The necessary development of completely different single-byte encodings for non-Latin alphabets, such as EUC (Extended Unix Coding) which is used for Japanese and Korean (and to a lesser extent Chinese) created more confusion. Other operating systems still used different character sets for the same languages, for example, Shift-JIS and ISO-2022-JP. Users wishing to view cyrillic glyphs had to choose between KOI8-R for Russian and Bulgarian or KOI8-U for Ukrainian, as well as all the other cyrillic encodings such as the unsuccessful ISO 8859-5, and the common Windows-1251 set. All of these character sets broke most compatibility with ASCII. Although it should be mentioned KOI8 encodings place cyrillic characters in Latin order, so in case the eighth bit is stripped, text is still decipherable on an ASCII terminal through case-reversed transliteration.

All of this has led to mass confusion, and to an almost total inability for multilingual communication; especially across different alphabets. Enter Unicode.

What is Unicode?

Unicode throws away the traditional single-byte limit of character sets. It uses 17 "planes" of 65,536 code points to describe a maximum of 1,114,112 characters. As the first plane, aka. "Basic Multilingual Plane" or BMP, contains almost everything character a user will ever need. Many have made the wrong assumption that Unicode was a 16-bit character set.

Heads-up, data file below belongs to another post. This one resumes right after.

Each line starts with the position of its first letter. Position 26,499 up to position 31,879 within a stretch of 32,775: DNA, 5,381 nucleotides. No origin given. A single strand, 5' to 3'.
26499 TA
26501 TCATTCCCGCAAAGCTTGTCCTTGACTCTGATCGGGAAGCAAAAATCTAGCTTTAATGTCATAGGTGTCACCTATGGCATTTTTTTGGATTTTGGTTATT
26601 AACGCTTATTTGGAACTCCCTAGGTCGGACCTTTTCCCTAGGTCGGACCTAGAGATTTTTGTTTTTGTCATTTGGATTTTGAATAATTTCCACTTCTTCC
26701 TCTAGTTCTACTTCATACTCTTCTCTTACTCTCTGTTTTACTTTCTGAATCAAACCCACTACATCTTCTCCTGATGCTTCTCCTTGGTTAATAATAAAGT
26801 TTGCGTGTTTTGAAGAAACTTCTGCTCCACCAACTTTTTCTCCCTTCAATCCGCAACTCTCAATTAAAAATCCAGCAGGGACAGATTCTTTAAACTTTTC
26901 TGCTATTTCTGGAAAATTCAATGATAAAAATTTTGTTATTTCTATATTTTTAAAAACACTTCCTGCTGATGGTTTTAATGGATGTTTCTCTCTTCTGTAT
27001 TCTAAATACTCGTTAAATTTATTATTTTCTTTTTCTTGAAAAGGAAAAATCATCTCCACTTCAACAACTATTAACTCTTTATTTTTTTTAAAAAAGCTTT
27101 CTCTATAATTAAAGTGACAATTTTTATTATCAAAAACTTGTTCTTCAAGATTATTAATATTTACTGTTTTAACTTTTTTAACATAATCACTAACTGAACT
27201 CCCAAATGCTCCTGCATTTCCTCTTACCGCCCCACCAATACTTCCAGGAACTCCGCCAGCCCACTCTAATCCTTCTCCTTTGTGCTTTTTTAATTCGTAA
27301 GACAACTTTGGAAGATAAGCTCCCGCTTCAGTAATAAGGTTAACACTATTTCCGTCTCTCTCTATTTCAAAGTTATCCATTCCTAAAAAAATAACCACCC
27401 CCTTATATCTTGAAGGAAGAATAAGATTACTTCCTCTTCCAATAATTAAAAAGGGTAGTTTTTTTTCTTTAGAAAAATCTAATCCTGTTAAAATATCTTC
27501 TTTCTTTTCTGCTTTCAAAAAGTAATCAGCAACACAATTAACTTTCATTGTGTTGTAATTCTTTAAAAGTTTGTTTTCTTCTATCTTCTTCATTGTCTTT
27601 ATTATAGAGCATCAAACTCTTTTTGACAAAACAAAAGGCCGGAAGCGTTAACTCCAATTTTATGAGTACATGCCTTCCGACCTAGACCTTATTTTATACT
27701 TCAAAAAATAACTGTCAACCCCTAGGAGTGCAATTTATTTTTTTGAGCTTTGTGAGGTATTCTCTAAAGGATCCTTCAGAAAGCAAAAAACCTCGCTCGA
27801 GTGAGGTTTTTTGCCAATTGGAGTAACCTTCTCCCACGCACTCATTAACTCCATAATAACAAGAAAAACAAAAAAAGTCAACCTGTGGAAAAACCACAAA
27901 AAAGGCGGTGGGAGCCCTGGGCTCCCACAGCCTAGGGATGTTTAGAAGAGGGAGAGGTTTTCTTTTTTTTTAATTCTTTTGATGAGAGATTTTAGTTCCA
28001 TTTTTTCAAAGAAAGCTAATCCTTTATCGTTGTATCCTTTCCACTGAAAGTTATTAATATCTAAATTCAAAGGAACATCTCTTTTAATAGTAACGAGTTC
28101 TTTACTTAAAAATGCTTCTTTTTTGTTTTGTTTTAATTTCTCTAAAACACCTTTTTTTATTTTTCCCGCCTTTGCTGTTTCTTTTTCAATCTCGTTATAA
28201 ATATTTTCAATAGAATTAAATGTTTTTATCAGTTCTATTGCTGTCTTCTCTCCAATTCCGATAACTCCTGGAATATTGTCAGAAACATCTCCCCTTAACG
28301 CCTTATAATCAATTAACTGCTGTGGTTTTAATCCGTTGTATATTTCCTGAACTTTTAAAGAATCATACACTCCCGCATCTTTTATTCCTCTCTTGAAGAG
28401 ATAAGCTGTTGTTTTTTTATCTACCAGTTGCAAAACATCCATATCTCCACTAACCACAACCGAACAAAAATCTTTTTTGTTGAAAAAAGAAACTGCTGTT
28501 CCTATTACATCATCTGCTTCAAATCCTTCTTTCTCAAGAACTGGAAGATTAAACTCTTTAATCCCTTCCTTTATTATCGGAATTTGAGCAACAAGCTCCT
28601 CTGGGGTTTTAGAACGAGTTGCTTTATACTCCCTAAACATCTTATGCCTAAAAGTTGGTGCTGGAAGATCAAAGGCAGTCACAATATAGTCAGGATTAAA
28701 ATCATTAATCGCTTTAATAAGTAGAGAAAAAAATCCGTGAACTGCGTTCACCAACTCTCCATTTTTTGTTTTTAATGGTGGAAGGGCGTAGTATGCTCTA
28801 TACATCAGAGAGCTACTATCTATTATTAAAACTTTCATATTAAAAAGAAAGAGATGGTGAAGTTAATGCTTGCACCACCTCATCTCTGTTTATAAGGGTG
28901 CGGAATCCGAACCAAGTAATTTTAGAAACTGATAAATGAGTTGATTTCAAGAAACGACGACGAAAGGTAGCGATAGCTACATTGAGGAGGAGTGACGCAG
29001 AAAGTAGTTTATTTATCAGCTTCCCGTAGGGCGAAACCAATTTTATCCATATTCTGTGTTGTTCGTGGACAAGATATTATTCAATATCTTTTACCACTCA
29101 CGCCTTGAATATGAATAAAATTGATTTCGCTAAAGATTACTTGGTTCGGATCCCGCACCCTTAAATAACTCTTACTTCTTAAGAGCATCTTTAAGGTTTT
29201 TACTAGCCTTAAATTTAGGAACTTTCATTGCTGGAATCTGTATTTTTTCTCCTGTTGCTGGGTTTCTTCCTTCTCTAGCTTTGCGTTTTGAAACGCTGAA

Unicode has been mapped in many different ways, but the two most common are UTF (Unicode Transformation Format) and UCS (Universal Character Set). A number after UTF indicates the number of bits in one unit, while the number after UCS indicates the number of bytes. UTF-8 has become the most widespread means for the interchange of Unicode text as a result of its eight-bit clean nature; it is therefore the subject of this document.

What UTF-8 can do

UTF-8 allows users to work in a standards-compliant and internationally accepted multilingual environment, with a comparatively low data redundancy. It is the preferred way for transmitting non-ASCII characters over the Internet, through Email, IRC, or almost any other medium. Despite this, many people regard UTF-8 in online communication as abusive. It is always best to be aware of the attitude towards UTF-8 in a specific channel, mailing list, or Usenet group before using non-ASCII UTF-8.

Setting up UTF-8 with Gentoo Linux

Finding or creating UTF-8 locales

Now that the principles behind Unicode have been laid out, get ready to start using UTF-8 locally!

The preliminary requirement for UTF-8 is to have a version of glibc installed that has national language support. The recommend means to do this is the /etc/locale.gen file. It is beyond the scope of this document to explain the usage of this file. For users interested in more knowledge further explanation can be found in the Gentoo Localization Guide.